Shooting a guy who is fleeing after just robbing a bank and shooting the teller: reasonable
    Last edited by palerider116; 12-27-2010 at 03:36 AM.

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    Quote Originally Posted by palerider116 View Post
    Just remember that a challenge is not always necessary in using deadly force. Tennessee versus Garner states if its "feasible". A BG with a gun already drawn is at the advantage. Drawing a weapon on him requires a window of time. Challenging him now focuses his attention and his weapon on you. If he shoots first or you shoot first, it may not matter. Who puts his rounds on target in critical vital areas first is going to be the victor in the shootout.

    The feasibility of challenging an armed BG in a robbery is not there. Making sure you have a clear line of fire plus no innocents behind the BG is more important than challenging that BG. This is a lot to process when its a life and death situation. I'd focus on the clear line of fire and a clear backdrop rather than issuing verbal commands in a situation like this.

    Time is at a premium in a self defense situation. A challenge burns up that time where you could be getting that sight picture and evaluating the location of possible innocents.

    Keyword is feasibility. A guy with a gun already drawn actively committing a felony is at the advantage. Giving your location by a verbal command gives him an even greater edge and the unlikelihood of compliance negates feasibility.

    Feasibility for Tennessee versus Garner is along the lines of the robber fleeing the convenience store on foot and an officer chasing him on foot calls out "Stop or I'll shoot". The guy isn't pointing a weapon at the officer, but the officer is chasing him trying to make the apprehension. The officer can use deadly force to make the apprehension of the VIOLENT FLEEING FELON and if its feasible, give him warning that its about to happen.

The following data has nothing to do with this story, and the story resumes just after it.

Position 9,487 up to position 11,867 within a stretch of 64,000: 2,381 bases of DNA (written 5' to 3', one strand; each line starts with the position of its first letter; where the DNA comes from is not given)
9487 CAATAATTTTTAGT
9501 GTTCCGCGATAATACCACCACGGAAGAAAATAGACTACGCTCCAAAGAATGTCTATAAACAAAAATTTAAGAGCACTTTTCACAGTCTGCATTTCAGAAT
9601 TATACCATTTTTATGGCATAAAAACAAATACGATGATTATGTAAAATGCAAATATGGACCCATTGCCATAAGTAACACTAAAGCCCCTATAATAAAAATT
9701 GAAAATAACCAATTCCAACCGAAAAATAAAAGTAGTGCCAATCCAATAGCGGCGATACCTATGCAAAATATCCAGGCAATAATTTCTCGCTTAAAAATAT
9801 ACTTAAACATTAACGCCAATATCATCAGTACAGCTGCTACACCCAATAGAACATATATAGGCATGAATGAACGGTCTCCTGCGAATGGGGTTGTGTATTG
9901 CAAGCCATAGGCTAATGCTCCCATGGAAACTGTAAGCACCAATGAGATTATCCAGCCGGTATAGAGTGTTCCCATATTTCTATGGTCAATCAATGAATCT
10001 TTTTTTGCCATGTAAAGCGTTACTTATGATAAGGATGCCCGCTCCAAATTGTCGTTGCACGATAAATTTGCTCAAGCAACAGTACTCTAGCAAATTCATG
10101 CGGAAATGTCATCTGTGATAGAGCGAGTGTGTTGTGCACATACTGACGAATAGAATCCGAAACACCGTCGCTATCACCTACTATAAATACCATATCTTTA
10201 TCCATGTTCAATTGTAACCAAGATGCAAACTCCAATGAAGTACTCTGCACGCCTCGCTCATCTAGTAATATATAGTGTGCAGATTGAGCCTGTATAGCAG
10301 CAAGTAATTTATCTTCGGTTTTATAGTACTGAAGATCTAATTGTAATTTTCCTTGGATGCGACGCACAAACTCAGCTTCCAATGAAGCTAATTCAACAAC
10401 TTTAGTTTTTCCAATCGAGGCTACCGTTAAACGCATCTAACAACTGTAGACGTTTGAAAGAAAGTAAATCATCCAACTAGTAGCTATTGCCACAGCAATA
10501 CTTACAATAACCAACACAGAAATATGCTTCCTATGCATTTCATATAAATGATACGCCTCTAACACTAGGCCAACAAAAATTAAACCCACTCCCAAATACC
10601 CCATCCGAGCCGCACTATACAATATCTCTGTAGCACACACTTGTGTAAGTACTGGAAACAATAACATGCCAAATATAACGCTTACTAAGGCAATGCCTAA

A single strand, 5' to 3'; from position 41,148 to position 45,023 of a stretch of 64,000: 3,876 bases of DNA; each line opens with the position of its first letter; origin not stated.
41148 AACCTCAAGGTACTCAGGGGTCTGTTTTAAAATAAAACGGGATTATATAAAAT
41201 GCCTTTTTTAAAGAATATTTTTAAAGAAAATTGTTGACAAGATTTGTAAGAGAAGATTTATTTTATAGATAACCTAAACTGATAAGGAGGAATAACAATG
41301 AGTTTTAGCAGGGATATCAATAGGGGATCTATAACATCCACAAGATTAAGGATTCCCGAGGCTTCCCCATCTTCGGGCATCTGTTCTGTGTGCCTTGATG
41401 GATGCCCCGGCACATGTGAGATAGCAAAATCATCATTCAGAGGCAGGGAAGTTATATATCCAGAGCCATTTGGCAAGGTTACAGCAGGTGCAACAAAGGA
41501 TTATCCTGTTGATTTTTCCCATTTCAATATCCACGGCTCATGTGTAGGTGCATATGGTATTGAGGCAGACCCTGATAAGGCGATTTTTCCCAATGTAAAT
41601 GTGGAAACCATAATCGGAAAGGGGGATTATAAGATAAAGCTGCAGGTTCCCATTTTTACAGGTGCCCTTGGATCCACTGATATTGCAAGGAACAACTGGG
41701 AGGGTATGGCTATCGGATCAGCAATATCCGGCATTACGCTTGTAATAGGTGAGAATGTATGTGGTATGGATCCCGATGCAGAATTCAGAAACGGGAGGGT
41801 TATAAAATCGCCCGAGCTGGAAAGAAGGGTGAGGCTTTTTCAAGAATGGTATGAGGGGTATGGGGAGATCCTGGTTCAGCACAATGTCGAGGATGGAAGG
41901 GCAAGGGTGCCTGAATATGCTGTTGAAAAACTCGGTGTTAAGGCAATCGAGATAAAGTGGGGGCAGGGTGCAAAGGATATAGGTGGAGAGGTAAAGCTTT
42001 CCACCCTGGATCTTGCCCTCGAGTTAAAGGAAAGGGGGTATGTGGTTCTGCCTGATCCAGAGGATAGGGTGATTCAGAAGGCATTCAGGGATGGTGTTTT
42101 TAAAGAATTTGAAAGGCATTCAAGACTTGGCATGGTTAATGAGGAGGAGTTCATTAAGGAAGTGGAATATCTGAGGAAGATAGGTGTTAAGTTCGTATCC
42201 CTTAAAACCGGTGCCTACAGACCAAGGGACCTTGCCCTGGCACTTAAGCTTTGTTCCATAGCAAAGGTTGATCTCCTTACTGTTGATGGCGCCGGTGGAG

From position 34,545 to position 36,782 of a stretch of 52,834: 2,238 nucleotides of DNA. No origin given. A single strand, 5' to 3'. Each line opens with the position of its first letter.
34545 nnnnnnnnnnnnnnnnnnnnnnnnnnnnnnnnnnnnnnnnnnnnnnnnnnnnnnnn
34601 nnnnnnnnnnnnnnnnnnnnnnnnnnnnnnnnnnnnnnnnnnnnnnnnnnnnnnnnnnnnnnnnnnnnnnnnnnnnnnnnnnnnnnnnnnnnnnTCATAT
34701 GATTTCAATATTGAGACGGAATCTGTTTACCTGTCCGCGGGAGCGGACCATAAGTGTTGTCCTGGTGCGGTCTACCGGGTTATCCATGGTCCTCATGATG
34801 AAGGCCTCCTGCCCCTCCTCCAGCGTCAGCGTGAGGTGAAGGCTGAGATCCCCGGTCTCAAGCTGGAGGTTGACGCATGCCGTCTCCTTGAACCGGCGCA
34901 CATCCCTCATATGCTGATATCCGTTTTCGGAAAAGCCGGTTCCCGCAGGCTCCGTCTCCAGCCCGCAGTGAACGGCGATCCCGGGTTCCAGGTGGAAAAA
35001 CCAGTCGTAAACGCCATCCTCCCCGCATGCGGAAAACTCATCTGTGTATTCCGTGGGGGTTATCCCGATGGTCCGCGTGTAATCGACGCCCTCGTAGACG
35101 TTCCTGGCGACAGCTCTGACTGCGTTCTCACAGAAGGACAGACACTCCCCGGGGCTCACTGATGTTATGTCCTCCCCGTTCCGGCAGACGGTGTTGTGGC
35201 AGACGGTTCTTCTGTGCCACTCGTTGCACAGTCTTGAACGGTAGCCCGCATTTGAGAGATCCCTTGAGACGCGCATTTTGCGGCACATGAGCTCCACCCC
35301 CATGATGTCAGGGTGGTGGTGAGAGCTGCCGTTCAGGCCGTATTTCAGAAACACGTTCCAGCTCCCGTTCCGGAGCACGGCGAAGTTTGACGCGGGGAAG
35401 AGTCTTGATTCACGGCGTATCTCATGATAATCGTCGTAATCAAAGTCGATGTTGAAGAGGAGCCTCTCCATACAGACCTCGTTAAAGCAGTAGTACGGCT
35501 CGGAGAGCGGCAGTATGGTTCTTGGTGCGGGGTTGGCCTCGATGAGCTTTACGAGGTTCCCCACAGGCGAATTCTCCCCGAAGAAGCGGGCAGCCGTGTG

Personally I am of the opinion, and through some lecture and training, that the moment someone whom you have identified as a potential threat becomes a genuine threat (ability, jeopardy, and opportunity in the general vernacular) you should not voice any commands at all but rather if you have an opportunity, pull your gun and deliver fire. Shouting commands eats up time, announces your location (unless he is fully aware of this), and can give him reason to believe you are not completely committed to using deadly force against him. I'm not saying there are times when issuing a command is never a good and viable thing to do because there are such times. However, if the threat is, so to speak, in your face like right now, and if you have a chance to get to your firearm, you are better served to use it without reservation and fanfare. Not altogether a simple thing for good folks.
    In the final seconds of your life, just before your killer is about to dispatch you to that great eternal darkness, what would you rather have in your hand? A cell phone or a gun?

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    Quote Originally Posted by eye95 View Post